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Canada’s economy shrank for 2nd month in a row in May – CBC.ca

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Canada’s gross domestic product shrank by 0.3 per cent in May, the second consecutive monthly contraction as most industries slowed down.

Statistics Canada reported Friday that most industries shrank, especially construction, manufacturing and retail.

Even Canada’s red hot real estate sector shrank for the second month in a row. The real estate and rental and leasing sector was down 0.4 per cent in May after falling by 0.8 per cent in April. That’s the first two-month streak of declines since March and April of 2020.

“As housing sales and construction levels gradually return to more sustainable levels, this area of the economy could be a drag on growth in coming months,” TD Bank economist Sri Thanabalasingam said.

Agriculture and forestry, mining and oil and gas extraction, utilities and the public sector all expanded slightly.

All in all, the total value of all the goods and services produced by Canada’s economy was just shy of $1.98 trillion during the month. That’s still two per cent below the slightly more than $2 trillion that the economy was worth in February 2020.

The numbers for May come at the time when Canada’s economy was on the downslope of the third wave of COVID-19, and much of society was on some sort of lockdown or reduced capacity. But there are signs that a rebound has happened since.

Preliminary data for June suggests the economy grew by 0.7 per cent during the month. And July may have been even better — credit and debit card data suggests that consumers returned to spending on high-contact services including in-person dining, recreation activities and travel that had long been restricted to them, Thanabalasingam said.

June’s uptick means the economy will expand by about 0.6 per cent in the second quarter overall. That’s about a 2.5 per cent annual pace — much slower than the 6.5 per cent pace the U.S. economy clocked in the same period, but much better than the 8.3 per cent contraction seen in countries that use the euro.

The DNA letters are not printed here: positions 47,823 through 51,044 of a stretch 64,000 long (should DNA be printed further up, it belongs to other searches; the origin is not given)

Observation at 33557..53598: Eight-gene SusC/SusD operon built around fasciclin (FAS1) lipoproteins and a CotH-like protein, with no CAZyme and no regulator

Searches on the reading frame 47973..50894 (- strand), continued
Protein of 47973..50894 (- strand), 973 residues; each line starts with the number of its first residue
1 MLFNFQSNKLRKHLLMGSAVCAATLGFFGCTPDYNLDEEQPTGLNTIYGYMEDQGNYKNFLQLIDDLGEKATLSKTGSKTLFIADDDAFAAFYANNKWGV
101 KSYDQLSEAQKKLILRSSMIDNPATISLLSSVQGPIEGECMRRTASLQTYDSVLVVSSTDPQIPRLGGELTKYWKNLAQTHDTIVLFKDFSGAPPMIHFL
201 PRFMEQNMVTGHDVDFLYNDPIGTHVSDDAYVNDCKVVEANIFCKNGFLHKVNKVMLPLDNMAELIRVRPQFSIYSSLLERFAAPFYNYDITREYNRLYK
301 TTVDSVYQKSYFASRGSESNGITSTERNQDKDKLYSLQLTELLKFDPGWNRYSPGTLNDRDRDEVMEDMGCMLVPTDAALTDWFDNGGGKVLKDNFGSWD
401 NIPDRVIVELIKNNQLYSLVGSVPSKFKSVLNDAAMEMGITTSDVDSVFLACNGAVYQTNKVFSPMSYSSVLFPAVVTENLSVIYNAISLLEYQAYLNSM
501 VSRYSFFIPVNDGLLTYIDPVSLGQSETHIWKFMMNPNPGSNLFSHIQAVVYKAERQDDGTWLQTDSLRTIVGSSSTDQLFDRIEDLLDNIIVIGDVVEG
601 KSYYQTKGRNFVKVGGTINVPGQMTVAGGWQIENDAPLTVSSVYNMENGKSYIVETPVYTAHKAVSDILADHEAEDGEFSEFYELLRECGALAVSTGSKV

Thanabalasingam said the data for May and June show just how up and down the economy may go from here on out.

“It may not be smooth sailing for the rest of the recovery,” he said.

“The delta variant is wreaking havoc around the world, leading to a retightening of restrictions in some countries. Canada has so far avoided the worst of this virus, but cases are rising in some provinces. A fourth wave could lead to another stalling in the recovery, though with relatively high rates of vaccination a full reversal appears less likely.”

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Canada’s Imperial Oil posts 7% fall in quarterly profit

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Canada‘s Imperial Oil Ltd reported a 7% fall in second-quarter profit on Friday, impacted by planned turnaround activity and weaker realized margins in its downstream refining business.

However, the company continued to post strong output from its largest asset, the Kearl oil sands mine in northern Alberta, which hit a new monthly production record in June.

Due to improved reliability Imperial is switching to one turnaround a year at Kearl, cancelling maintenance planned for this fall, and raised 2021 full-year production guidance to 265,000 barrels per day (bpd) from 255,000 bpd previously.

Like its peers Imperial has been benefiting from an increase in global oil prices, although fresh lockdowns and restrictions in some parts of the world to deal with rising cases from the Delta variant of the coronavirus have dented market optimism.

“We’re not out of the woods yet,” Imperial Chief Executive Brad Corson told an earnings call. “We saw another quarter of increasing commodity prices, but with continued slow recovery in demand.”

Calgary-based Imperial, which is majority-owned by Exxon Mobil Corp, said its net income fell to C$366 million ($294.16 million), or 50 Canadian cents per share, in the second quarter ended June 30, from C$392 million, or 53 Canadian cents per share, in the previous quarter.

Downstream recorded net income was C$60 million in the second quarter, compared with net income of C$292 million in the first quarter, the company said.

Total production averaged 401,000 barrels of oil equivalent per day in the quarter ended June 30, down about 7% from the first due to planned oil sands turnarounds.

Imperial’s shares were last down 3% at C$33.82 on the Toronto Stock Exchange.

($1 = 1.2442 Canadian dollars)

(Reporting by Sahil Shaw in Bengaluru and Nia Williams in Calgary; Editing by Krishna Chandra Eluri and Chris Reese)